12 Lessons Learned from Investing for 50 Years

by | Oct 20, 2021 | Insights

I’ve been investing for more than 50 years. My careers spans from personal investing starting at age 10 to becoming the director of a private investment firm for high net worth investors. Here are a few highlights:

  • 1969 – Bought my first stock at age 10 with the help of my dad and his stockbroker friend. I loved doing research and learning about stocks and the market.
  • 1982 – Took my first finance job in public accounting as an auditor. Though I loved finance, I quickly learned that accounting was not for me.
  • 1983 – Started as a portfolio manager and stock analyst of a local bank and earned CFP and CFA designations. This was a much better fit, allowing me to apply the interest sparked at age 10.
  • 1989 – Began at Russell Investments as an investment advisor. I loved the culture, grew in my knowledge of financial markets, asset allocation, money manager selection.
  • 1995– Transitioned to Russell Private Investments, working with the firm’s high net worth clients, eventually becoming the interim director. I also partially retired to allow time to coach college tennis and invest in the student athletes.
  • 2000 – Transitioned to the Russell Family Office, called the Threshold Group, as Chief Investment Officer, working closely with the Russell family and executive director of the Russell Family Foundation to advise on how to make the family’s desired legacy and charitable impact.
  • 2009 – Retired from my professional work at Russell, continued to informally help friends and family with financial matters and manage our personal portfolio.
  • 2021 – Entered the next phase of my career as Strategic Advisor to the Alterra Advisors team. Like my days at Russell, I love our culture at Alterra, being back in the financial world, learning new things, and helping clients…and working alongside my son is a bonus!

Along the way, I’ve learned a few important lessons to share. From practical to personal and everything in between, I hope you find something to apply here!

  • Start early. I bought my first stock at 10 years old. Now, at 62, my initial investment has been growing for more than 50 years. $100 earning 6% per year would be worth $2,070 today. If I had waited until age 21 to start the $100 would be worth $1,090. Don’t beat yourself up for where you are now…but get started!
  • Live within your means. Stress management is an often overlooked aspect of financial and investment life. Spending less than you make is one of the most freeing things you can do in the long run. Using a credit card for that purchase you can’t quite afford yet can relieve stress in the short run, but overspending is very stressful in the long run. Short term discipline yields long term relief.
  • Invest in others. Few things bring joy like meeting needs of the less fortunate and this joy is a great investment. From the beginning, we set aside at least 10% of our income to give away. We’ve also invested in others, helping close friends and family purchase homes through equity sharing.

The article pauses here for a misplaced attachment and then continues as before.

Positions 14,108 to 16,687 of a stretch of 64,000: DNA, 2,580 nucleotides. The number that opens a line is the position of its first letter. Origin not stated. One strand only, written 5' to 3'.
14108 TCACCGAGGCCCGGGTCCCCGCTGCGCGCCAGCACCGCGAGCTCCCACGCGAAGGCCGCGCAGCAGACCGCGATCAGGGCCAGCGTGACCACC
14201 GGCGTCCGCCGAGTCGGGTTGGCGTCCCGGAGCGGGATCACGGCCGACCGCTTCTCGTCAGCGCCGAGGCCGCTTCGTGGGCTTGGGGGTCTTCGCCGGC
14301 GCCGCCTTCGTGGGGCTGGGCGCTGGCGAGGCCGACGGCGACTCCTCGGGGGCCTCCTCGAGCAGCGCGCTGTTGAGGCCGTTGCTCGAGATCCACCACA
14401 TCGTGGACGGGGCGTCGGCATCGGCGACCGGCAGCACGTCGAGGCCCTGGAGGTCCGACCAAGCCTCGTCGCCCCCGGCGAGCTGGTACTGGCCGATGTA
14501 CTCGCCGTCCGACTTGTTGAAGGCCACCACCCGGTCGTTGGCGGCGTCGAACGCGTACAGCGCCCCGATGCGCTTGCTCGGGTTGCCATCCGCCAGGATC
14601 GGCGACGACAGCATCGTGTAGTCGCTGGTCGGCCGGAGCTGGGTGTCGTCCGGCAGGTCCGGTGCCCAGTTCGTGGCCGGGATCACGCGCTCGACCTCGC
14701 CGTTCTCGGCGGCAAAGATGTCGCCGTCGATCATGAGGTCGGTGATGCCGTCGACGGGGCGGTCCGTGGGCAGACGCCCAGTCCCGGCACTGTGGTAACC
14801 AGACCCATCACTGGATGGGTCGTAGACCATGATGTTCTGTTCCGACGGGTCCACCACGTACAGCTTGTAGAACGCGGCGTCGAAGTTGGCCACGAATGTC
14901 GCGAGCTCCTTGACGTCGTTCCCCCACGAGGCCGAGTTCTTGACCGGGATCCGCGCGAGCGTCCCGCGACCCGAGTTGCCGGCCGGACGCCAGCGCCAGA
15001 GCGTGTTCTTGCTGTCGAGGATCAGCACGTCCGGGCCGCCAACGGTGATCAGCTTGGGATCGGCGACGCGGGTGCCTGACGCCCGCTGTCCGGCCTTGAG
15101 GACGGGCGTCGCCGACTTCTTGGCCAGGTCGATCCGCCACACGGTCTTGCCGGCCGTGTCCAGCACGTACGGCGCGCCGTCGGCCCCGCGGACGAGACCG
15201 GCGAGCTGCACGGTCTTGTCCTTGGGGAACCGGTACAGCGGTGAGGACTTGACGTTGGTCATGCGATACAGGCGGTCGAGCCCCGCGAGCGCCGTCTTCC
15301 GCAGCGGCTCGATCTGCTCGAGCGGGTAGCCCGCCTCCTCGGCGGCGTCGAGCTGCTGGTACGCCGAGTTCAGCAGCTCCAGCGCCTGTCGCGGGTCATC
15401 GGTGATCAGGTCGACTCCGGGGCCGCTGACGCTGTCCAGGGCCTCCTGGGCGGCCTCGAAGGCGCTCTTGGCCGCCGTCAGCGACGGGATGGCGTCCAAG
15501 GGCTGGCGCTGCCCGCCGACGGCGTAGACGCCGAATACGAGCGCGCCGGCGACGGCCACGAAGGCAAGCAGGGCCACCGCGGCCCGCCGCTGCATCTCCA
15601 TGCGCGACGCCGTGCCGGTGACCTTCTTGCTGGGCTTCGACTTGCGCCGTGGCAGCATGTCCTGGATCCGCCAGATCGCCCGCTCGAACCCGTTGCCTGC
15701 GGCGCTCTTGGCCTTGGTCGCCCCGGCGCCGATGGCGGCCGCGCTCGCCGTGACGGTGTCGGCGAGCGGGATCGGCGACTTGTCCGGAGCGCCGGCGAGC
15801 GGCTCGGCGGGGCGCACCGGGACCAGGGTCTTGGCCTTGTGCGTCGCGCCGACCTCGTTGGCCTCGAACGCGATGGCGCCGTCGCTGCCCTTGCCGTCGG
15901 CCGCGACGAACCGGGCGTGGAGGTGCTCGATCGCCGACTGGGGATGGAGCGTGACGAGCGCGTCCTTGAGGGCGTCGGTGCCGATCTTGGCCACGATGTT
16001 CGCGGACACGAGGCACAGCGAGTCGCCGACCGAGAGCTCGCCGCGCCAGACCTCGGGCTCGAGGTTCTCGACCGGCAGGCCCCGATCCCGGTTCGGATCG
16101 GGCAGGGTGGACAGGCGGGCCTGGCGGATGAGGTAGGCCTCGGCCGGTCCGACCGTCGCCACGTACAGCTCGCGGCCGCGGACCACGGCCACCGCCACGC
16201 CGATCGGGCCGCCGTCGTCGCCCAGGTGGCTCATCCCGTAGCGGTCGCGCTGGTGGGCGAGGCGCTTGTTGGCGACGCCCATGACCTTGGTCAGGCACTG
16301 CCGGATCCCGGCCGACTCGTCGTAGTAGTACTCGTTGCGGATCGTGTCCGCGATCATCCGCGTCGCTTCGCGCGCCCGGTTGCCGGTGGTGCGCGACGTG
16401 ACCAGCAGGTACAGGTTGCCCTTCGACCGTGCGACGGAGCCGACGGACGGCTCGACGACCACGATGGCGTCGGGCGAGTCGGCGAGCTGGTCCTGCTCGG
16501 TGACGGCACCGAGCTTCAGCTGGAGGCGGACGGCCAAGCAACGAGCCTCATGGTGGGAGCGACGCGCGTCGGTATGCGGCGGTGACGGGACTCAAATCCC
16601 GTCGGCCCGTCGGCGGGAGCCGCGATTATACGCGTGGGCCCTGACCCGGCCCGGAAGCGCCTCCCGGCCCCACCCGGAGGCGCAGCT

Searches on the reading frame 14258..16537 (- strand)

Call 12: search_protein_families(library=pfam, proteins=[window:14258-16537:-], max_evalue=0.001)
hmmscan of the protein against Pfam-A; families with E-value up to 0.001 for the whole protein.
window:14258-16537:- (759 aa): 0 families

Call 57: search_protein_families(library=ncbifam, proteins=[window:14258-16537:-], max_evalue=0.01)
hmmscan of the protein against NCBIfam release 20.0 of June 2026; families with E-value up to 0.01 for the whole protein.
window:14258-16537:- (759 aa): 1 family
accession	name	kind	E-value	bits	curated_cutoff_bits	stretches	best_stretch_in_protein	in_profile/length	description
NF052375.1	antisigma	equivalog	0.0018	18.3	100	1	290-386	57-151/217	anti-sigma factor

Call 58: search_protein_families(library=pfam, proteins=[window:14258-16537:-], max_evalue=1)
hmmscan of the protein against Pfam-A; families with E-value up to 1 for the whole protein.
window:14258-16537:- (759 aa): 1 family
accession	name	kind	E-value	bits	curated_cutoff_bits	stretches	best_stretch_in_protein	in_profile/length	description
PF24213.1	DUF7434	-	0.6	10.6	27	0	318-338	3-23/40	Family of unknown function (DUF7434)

• Don’t stay emotionally tied to any investments. Holding losing investments for too long, or winning investments for that matter, can be costly. Make a plan for investments you want to hold and proportions you want to hold them in, include a schedule for how often you’ll rebalance your portfolio, and stick to it. As much as possible, take out the emotion and guess work. This is especially helpful for those of you that work for a company where stock options are a significant part of your income.
  • Don’t be a lone ranger. Many of you are married and, though one of you may lead the investment decisions, make decisions, especially large decisions, together. Having to justify why I wanted to invest in something helped keep me from making several stupid decisions over the course of my life. For those who aren’t married, find a trusted friend, colleague, or advisor as a sounding board.
  • Assign extra income before it comes in. When we bought our first house, mortgage interest rates were around 12%. When we had extra income, we used some of it for investments and some to pay down our mortgage…both were good options at the time. With lower interest rates, it can make more sense to build long term investments rather than paying down debt. But whatever you do – paying down debt, building your portfolio, or both – decide where you’ll invest that extra income before it hits the bank account. For more, read Should I Pay Off My Mortgage Early?
  • Know what you know…and what you don’t. I’ve never been a fan of timing the stock market. Why? Without a crystal ball, it’s a guessing game. It can also be devastating to your long term results. If you were on the sidelines and missed the best 10 days in the market since 1980, you cut your return in half. It’s ok to have some play money to speculate with, but not with your nest egg – the money you need to reach your financial goals. Long-term success comes from a disciplined strategy consistent with your time horizon and risk tolerance – for more, see Investing vs. Speculating and Why it Matters. As an investment professional, I know stocks best, so I’ve sought advice from experts about other ways to build wealth, like real estate, insurance, bonds, and more.